The SPENDING part of the budget is easy to understand - SPEND on what you want.  They still go to the movies and buy passes to the local amusement park for summer fun, but now they also save/gather their spending money for bigger purchases.  We let our kids spend their spending money as they wish, but occasionally we may mention, "aren't you wanting to get that replacement part for your drone?"  Or "wow, you must really be ahead of schedule for the London trip"...  Sometimes they say "oh, ugh, I forgot"  Other times they say, "yeah, but I'm good. See ya mom!"    Shiny Objects Syndrome happens to this grown up too! #thestruggleisreal

One thing I have noticed as we have shared how we teach our teens how to handle money is that everyone wants to use some of the tips, but also want to come up with some of their own tips.  With that in mind, I created this FREE WORKBOOK so you can create your own budgeting lesson plans for your homeschool teen.


Take it a Step Further

Talk to your teen about the money they bring in from working.  If they plan to babysit for the summer, now is a GREAT time to talk in hypothetical with them….

Make a Plan

“I am really excited you want to earn money by babysitting this summer.  You and those kids will have such a blast!  Do you know how much you will be getting paid?”  (If not, that is a convo for another blog post, but not being afraid to ask how much you are getting paid is a great life skill!)

“Ok, since you know you will be getting paid $100 a week to watch the kids for 2 days a week, that is some good money!  Let’s talk about what you want to do with that money….”

Explain that you want them to give some, save some and spend some.  Then say, you don’t care what percentage they choose to put in each, but you do care that each category gets a percent. And they must stick to it all summer.  If they aren’t sure what percentage, they can split all three even. Remind them that savings money is still theirs, it just isn't to be touched for a while.  Maybe brainstorm some cool ideas for spending and giving they could do.  Maybe they want to spend money on a concert or special jeans.

Stick to the Plan

Once y'all have worked together to decide how much is going into each category, write it down and put it on the fridge.  For the first few weeks, help them divvy it up.  Once they've got it down, just check in each week to make sure they did it.  Also, make sure to celebrate as they have fun with their money and use discipline to save and give some of it.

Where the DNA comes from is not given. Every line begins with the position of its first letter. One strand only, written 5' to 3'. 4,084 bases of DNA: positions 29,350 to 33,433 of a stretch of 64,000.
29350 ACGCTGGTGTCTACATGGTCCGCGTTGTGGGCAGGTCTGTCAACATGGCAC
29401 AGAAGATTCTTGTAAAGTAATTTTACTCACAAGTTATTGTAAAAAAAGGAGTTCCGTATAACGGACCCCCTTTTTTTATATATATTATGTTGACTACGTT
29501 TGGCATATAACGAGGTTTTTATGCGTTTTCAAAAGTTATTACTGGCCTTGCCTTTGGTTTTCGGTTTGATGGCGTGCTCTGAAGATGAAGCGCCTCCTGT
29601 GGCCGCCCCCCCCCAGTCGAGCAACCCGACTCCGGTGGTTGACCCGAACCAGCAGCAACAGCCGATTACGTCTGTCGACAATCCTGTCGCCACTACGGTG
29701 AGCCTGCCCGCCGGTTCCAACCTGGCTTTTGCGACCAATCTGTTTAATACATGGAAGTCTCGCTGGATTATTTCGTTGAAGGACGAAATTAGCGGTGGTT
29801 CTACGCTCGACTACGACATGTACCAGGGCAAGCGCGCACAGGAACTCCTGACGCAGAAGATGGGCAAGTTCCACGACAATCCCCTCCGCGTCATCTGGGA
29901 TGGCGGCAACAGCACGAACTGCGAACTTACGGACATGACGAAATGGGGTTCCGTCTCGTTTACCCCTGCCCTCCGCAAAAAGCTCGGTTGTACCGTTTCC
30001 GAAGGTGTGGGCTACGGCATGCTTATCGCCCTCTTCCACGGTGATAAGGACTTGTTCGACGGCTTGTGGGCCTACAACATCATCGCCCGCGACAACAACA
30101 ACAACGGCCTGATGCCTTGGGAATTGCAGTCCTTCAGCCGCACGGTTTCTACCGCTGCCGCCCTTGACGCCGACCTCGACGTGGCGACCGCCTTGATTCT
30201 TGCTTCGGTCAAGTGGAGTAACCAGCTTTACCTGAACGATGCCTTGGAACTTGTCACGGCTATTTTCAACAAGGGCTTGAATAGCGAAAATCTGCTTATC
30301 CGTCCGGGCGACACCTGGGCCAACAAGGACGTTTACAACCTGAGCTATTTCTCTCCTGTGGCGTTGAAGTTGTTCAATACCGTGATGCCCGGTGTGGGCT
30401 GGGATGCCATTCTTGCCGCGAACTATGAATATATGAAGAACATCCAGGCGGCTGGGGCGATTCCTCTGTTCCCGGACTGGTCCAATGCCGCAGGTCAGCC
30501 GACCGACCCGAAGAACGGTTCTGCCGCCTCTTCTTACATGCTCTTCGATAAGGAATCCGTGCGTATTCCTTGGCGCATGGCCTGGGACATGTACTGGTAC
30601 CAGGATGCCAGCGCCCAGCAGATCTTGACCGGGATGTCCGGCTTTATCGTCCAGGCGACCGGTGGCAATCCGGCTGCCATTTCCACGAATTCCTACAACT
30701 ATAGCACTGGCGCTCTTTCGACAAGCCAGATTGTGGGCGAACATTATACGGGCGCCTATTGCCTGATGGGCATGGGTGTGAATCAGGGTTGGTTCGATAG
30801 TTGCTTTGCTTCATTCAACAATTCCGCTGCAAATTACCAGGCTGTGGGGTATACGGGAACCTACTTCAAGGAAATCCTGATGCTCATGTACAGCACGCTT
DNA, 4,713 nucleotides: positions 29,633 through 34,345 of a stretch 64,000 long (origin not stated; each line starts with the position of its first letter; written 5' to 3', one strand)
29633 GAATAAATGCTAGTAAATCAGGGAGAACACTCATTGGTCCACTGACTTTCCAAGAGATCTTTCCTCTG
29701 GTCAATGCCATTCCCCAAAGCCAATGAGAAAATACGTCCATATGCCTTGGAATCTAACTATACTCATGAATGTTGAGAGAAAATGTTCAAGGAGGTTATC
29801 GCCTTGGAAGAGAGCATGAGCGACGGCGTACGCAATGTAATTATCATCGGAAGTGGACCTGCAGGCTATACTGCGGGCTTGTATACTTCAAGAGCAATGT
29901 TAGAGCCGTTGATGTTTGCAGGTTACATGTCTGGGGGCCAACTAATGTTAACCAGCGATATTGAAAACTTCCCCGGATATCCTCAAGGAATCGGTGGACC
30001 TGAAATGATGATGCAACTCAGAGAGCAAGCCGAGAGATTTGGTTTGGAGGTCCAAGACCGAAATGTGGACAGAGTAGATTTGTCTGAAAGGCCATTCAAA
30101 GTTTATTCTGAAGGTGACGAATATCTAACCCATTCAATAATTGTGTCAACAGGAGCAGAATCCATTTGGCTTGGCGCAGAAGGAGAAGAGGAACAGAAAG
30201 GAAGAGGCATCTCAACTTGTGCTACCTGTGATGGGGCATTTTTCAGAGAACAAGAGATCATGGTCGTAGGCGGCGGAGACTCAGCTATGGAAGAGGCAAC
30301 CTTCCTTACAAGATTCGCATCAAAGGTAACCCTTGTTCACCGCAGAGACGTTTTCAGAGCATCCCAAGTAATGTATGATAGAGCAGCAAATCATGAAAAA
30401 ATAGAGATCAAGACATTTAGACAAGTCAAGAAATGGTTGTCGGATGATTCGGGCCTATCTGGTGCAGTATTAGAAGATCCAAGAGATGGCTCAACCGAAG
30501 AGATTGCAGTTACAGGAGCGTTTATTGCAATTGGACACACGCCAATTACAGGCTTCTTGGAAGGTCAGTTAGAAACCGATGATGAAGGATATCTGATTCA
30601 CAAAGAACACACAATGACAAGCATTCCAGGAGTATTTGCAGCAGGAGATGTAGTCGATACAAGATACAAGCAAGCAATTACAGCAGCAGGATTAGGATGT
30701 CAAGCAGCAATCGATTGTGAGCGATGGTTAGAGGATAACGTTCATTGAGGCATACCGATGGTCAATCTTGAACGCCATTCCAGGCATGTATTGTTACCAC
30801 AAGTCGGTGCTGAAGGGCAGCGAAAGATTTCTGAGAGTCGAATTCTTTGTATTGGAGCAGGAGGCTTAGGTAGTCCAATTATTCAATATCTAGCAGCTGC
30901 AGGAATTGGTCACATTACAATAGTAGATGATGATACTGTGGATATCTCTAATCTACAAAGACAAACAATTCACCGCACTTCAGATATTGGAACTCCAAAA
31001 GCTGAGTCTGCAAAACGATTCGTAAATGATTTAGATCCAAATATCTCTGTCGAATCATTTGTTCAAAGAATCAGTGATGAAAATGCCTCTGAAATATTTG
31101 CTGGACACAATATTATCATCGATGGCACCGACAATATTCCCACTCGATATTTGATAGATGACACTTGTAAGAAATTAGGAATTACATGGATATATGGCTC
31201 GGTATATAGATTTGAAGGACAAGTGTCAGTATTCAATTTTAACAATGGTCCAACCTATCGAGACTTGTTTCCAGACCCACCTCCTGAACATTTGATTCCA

I have to remind myself, our encouragement is gold, isn’t it?!

Next, if they don’t have a savings account, take them down to your local bank and create a savings account for them.  (Our bank required a social security card and a copy of their birth certificate to get an account, but they are free because they are minors.)

So why the big deal on "give, save, spend"?

Teaching your teen those first 3 basic principles is a HUGE first step!  Think about when you were a teen and you got babysitting money.  What did you do with it?  I blew it ALL! What if we had put even a 1/10 of that into a savings account?

Practicing these small ideas create HUGE momentum.  When they understand they are the ones in charge of their money, it is easy to tell every dollar where to go when it comes time to budget.

As our teens get ready to go into adulthood where the money will be more, the rewards will be greater, the temptation will be stronger and the consequences so much more real – help your teen build the muscles of control over their money now.  Life is WAY less over-whelming when you aren’t going through it blindly hoping you have enough money for what you need.

You’ve got this!

On the journey with you,


Melissa is the creator of LIFE 101 PRO, a company that creates lessons to help prepare teens for adulthood.